By: Lisa Lacy
As driverless cars ascend from Elon Musk’s lips to God’s ears, the out of home (OOH) industry is on the verge of a renaissance perhaps unseen since President Dwight D. Eisenhower created the interstate highway system in 1956.
That’s because captive consumers who no longer have to pay attention to the road are prime targets for advertising and the static OOH assets that might otherwise have gone the way of the dinosaurs suddenly have renewed potential.
Here’s how OOH asset providers and ad tech companies plan to make the most of this moment.
WiFi access yields better UX
Per Ian Dallimore, director of digital innovation and sales strategy at outdoor advertising company Lamar Advertising, Lamar sees an opportunity to provide WiFi to consumers in self-driving cars via its inventory of 325,000 billboards.
In other words, the OOH provider sees potential in making the experience of riding in a car more pleasant for passengers while also presumably making itself a more competitive option to advertisers who could, in theory, tap into WiFi to enhance their own executions.
However, it’s unclear when something like this would be available and how Lamar would ensure an uninterrupted WiFi connection between billboards.
Location, location, location
For his part, Dan Hight, senior vice president of channel partnerships at mobile location platform xAd, noted the key to success in the driverless era is making the best use of the time consumers spend in their cars and this, in turn, puts more emphasis on location-based advertising.
“I don’t think [digital is] a replacement for out of home – it becomes another screen advertisers can reach,” Hight said.
Put another way, when campaigns incorporate location-based data, such as which consumers can be found in particular areas and where the right place to put a billboard might be, marketers are more likely to hit the holy grail of right consumer, device and moment.
Partners in crime
But it also means there’s an opportunity for OOH companies to partner with auto manufacturers and ad tech firms to pair billboard messages with mobile and in-car offers.
“We’re talking with a set of different companies like Tesla, Ford, and BMW and saying, ‘If your refrigerator knows you’re out of milk and will let your phone and vehicle know today, why couldn’t it somehow talk to a digital billboard you are driving past?’” Dallimore asked.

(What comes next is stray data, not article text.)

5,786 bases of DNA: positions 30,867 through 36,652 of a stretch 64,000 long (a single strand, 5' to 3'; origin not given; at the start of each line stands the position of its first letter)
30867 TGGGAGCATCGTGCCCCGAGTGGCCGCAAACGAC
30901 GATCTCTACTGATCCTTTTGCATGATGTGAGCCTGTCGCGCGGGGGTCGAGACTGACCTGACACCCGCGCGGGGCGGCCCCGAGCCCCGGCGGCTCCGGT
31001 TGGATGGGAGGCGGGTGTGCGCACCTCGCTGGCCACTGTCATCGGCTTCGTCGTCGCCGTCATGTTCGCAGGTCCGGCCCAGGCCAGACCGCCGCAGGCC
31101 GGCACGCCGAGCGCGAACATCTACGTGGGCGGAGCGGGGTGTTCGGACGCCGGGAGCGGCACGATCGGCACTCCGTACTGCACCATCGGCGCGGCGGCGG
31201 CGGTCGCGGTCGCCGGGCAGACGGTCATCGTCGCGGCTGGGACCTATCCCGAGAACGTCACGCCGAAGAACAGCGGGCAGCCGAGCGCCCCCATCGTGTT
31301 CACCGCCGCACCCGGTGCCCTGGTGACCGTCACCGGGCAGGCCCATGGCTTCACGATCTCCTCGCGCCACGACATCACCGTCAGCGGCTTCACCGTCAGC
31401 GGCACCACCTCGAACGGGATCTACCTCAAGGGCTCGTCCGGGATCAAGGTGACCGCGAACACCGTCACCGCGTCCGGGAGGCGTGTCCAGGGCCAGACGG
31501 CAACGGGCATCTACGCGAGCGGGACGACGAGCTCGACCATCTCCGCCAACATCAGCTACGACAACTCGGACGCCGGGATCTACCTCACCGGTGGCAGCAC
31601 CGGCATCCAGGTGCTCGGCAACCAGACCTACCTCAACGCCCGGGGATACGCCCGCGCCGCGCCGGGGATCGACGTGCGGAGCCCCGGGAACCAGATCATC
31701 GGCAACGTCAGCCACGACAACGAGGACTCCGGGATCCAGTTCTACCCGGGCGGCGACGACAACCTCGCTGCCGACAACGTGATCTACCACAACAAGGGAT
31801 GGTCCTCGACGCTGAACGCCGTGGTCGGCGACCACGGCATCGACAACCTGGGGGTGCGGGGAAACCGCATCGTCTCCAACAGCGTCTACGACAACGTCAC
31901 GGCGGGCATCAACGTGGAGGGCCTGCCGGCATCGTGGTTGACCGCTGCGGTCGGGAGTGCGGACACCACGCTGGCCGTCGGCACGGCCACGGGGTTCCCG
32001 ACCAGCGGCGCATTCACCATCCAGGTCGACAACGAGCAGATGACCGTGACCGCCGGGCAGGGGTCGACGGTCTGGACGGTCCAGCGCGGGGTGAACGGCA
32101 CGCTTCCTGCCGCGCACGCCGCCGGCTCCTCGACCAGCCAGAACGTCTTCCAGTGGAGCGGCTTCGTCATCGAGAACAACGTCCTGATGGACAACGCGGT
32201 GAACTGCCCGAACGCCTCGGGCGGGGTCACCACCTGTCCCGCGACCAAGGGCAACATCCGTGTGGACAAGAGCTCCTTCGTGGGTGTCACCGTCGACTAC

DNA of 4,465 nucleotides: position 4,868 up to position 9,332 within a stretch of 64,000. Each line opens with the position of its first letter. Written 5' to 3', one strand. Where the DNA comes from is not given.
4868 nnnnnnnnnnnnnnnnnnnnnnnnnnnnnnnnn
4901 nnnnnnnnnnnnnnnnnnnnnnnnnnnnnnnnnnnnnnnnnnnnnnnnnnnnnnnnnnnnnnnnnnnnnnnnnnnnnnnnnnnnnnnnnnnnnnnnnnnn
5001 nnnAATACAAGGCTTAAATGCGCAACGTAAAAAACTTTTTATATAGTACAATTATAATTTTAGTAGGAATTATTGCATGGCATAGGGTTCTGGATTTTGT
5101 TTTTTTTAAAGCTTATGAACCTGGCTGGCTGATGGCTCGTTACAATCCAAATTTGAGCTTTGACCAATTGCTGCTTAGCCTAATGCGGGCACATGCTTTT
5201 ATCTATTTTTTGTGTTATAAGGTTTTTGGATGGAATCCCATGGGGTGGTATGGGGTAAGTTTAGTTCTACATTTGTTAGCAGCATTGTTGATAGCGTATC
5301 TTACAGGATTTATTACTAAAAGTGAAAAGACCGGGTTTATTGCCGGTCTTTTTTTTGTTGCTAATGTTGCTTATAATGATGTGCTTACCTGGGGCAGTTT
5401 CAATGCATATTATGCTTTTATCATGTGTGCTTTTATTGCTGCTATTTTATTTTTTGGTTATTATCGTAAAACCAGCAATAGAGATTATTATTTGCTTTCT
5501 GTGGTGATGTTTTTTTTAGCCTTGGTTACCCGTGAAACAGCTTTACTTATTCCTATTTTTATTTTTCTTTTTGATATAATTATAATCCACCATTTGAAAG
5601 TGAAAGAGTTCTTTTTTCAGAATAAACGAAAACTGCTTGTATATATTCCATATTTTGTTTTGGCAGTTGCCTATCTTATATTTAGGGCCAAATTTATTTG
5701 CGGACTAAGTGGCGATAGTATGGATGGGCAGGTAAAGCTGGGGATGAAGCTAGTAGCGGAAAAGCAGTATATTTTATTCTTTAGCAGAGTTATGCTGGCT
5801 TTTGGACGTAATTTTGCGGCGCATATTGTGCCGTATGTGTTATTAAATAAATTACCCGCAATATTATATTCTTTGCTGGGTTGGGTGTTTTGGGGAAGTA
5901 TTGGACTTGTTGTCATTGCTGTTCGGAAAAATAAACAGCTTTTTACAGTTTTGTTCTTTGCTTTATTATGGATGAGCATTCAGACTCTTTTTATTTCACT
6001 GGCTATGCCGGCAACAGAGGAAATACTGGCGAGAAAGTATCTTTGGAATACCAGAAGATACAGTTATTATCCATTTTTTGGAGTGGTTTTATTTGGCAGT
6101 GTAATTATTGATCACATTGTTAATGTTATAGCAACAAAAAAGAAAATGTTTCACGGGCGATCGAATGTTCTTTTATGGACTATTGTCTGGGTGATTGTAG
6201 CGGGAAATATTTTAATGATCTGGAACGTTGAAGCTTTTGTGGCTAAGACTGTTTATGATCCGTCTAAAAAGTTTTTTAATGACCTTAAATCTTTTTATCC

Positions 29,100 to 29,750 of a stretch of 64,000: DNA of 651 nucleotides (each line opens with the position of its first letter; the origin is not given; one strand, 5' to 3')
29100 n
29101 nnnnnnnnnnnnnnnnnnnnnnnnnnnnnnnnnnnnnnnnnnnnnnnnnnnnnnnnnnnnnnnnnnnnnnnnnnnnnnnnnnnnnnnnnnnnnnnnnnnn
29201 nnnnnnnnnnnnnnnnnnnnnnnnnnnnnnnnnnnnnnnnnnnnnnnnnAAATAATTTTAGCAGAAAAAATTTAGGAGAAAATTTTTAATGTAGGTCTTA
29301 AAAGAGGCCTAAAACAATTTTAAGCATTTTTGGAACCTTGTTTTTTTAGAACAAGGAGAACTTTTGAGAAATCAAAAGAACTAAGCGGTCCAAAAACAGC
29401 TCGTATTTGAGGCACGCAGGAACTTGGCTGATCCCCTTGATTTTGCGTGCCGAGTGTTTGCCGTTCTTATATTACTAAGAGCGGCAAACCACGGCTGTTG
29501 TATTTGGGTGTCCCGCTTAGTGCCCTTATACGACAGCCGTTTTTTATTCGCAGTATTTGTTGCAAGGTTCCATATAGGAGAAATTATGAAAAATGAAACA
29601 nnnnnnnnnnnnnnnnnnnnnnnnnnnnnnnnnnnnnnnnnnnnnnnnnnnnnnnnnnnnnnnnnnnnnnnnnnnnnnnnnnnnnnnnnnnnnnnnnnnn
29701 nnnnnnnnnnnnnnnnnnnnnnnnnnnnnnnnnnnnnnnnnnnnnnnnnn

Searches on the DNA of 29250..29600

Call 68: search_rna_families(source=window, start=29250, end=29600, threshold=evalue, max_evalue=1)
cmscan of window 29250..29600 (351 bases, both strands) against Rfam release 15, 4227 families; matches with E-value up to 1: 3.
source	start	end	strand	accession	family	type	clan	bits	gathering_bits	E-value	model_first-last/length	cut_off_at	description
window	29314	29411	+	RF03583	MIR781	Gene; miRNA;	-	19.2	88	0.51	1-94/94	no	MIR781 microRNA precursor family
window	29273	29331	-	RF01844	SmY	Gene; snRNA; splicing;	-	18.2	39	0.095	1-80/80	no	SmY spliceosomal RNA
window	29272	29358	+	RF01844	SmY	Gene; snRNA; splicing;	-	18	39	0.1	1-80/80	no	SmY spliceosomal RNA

Andrew Miller, vice president of innovation and product engagement at OOH media company Outfront Media, noted that Outfront has launched such an effort in the form of geofenced billboards with xAd in which consumers who pass by see a brand message on a billboard and also receive “the exact ad” on their phones, or what Miller called “mobile small format OOH.”
“The two mediums reinforce each other,” Miller added. “So if you’re not driving and you’re in the car and it’s connected, you see in real time the ad on the billboard as you drive through that particular geofence if it’s targeted to you…and I think it’s the perfect combination. There are now many, many case studies that allow us to show that mobile is much more effective when reinforced by OOH than if you buy mobile on its own.”
Cindy Gustafson, chief strategy officer at media and marketing services firm Mindshare, concurred that OOH will evolve into extended connectivity.
“As people are passing these units, sequential or complementing messages can also be simultaneously served on their phones, tablets, laptops, etc. during their commute when they don’t have to keep their eyes focused on driving,” she said. “Ultimately, for marketers, the takeaway is this: there’s a lot we can do with OOH to help bring a brand’s proposition to life and engage consumers – but we need to keep pushing on the potential of what is expected in this medium in order to capture consumers’ attention, exceed their expectations and leave a lasting impression.”